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Could Lake George fill for the first time since the 1990s?

Anthony Sharwood, Friday October 23, 2020 - 09:31 EDT

If you’ve ever driven between Sydney and Canberra, you'd know Lake George, which for the record was named after King George III.

Upon sighting the lake 200 years ago this month, NSW Governor Lachlan Macquarie described it as a "a noble expanse of water". But this so-called "lake" is rarely that these days.

More commonly, it's a dry plain about 25 kilometres long and 10 kilometres wide, with wind turbines dotting the rolling hills to the east, and a steep escarpment on the western side.

Image: Lake George in August 2020. Source: Nick-D / Wikimedia Commons

Indeed, Lake George hasn't been full since the early 1990s. But there's a chance that could change this summer.

Currently, the lake is estimated to be around 10 percent full. There's currently a clearly visible expanse of water on the eastern side. But consistent falls in the coming La Niña summer could properly fill it for the first time this century.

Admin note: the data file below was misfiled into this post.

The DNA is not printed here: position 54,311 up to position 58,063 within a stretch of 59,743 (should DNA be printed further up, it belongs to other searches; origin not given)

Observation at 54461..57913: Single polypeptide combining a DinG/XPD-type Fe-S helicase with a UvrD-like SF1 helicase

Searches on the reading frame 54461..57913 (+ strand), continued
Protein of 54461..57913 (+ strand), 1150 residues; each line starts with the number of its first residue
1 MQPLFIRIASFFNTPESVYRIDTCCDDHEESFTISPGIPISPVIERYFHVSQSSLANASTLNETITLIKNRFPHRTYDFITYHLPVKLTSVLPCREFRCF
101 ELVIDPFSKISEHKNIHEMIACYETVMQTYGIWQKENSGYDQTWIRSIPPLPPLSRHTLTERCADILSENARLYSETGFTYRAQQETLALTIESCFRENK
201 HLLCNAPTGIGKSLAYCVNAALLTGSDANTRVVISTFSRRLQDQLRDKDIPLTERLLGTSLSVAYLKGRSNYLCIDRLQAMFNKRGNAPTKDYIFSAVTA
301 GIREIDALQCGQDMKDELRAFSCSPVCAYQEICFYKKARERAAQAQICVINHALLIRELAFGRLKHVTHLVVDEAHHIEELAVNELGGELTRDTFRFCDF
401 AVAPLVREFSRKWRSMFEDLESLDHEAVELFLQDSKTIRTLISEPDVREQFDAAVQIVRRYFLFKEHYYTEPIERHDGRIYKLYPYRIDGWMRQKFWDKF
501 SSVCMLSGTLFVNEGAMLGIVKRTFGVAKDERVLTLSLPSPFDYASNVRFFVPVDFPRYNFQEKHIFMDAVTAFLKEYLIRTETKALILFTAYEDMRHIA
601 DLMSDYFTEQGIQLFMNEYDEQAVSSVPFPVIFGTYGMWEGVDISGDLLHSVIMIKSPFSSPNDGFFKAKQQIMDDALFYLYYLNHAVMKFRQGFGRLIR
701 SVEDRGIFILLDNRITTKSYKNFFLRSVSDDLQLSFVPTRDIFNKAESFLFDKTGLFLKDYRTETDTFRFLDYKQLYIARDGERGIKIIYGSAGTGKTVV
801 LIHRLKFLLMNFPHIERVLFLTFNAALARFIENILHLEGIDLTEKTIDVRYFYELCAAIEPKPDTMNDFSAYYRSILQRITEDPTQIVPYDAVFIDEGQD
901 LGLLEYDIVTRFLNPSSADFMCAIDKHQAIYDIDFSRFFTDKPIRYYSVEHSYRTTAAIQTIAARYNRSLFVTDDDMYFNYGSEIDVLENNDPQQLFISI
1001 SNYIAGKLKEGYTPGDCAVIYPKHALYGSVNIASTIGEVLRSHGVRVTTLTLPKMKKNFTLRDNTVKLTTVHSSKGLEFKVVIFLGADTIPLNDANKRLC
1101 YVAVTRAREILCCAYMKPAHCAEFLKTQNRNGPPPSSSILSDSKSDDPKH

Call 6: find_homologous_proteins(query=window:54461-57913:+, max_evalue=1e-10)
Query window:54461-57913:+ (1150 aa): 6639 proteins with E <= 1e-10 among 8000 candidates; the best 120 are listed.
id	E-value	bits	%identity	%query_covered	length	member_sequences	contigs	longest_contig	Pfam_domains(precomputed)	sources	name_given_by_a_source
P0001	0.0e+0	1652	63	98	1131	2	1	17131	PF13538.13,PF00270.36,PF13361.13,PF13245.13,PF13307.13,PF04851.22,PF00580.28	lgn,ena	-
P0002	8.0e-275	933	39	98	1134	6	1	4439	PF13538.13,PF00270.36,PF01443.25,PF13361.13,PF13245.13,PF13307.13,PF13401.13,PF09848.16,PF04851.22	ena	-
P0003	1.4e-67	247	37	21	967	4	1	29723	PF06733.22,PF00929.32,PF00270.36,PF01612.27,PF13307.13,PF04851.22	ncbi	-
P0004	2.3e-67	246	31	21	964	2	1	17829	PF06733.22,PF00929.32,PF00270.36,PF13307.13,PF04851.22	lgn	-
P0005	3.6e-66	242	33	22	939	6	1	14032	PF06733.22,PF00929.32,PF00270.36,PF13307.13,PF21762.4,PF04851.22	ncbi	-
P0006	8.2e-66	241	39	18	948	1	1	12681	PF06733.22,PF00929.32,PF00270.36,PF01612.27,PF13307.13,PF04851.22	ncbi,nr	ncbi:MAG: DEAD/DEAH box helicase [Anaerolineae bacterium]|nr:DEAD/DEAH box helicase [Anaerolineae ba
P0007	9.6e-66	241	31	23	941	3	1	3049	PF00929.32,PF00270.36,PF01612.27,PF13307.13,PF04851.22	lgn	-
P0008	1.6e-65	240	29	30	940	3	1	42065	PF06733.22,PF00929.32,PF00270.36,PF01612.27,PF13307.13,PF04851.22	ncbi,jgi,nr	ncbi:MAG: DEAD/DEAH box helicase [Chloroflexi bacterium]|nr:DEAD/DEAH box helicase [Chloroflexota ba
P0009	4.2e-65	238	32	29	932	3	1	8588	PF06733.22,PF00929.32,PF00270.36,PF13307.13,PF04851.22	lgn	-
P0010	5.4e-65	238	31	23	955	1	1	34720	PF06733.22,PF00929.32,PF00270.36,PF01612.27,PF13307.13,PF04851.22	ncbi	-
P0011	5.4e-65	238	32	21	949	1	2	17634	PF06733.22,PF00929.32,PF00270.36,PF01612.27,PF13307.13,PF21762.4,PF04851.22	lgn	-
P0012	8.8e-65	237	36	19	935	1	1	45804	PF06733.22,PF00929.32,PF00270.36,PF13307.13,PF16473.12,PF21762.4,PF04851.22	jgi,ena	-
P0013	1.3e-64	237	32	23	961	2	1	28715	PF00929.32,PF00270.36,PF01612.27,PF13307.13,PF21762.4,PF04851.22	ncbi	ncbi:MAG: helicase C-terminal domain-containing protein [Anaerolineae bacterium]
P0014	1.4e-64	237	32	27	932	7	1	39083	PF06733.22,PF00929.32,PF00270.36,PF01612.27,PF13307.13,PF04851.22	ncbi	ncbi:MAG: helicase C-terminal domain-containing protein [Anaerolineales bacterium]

Lake George is situated approximately halfway between the weather stations at Canberra Airport and Goulburn Airport. It has a very small catchment, which means it relies entirely on heavy local rainfall.

Both Canberra Airport and Goulburn Airport have already exceeded their annual average rainfall this year - and another 20-50 mm could fall at both locations from this weekend into the new week.

For those interested in the numbers, Canberra has picked up 598.2mm so far this year, which is above its annual average of 583.2mm. Goulburn's 565.4mm for the year-to-date easily surpasses its annual average of 534.8mm.

Image: Lake George in bloom after some recent rain. Source: @_your_text_here_ / Instagram

Back in the day, the lake used to fill more regularly. Paddle steamers plied its shallow waters in the late 1800s (which are 7.5m deep at the deepest spot), and there were several guest houses with wharves around the lake's perimeter.

As recently as the 1950s and 1960s, people often sailed and water-skied on the lake.

The lake could be treacherous. Because it's so shallow, strong winds can quickly whip up huge waves. In 1956, tragedy struck when five cadets from the Royal Military College, Duntroon died in a sailing accident.

Canberra-based writer, Lake George researcher and tour guide, Tim the Yowie Man, runs Lake George tours. In recent years, no one's boots have gotten too muddy.He's hoping they may soon get wet, and that he'll be able to conduct tours by boat.

We'll keep you posted if and when the lake fills.

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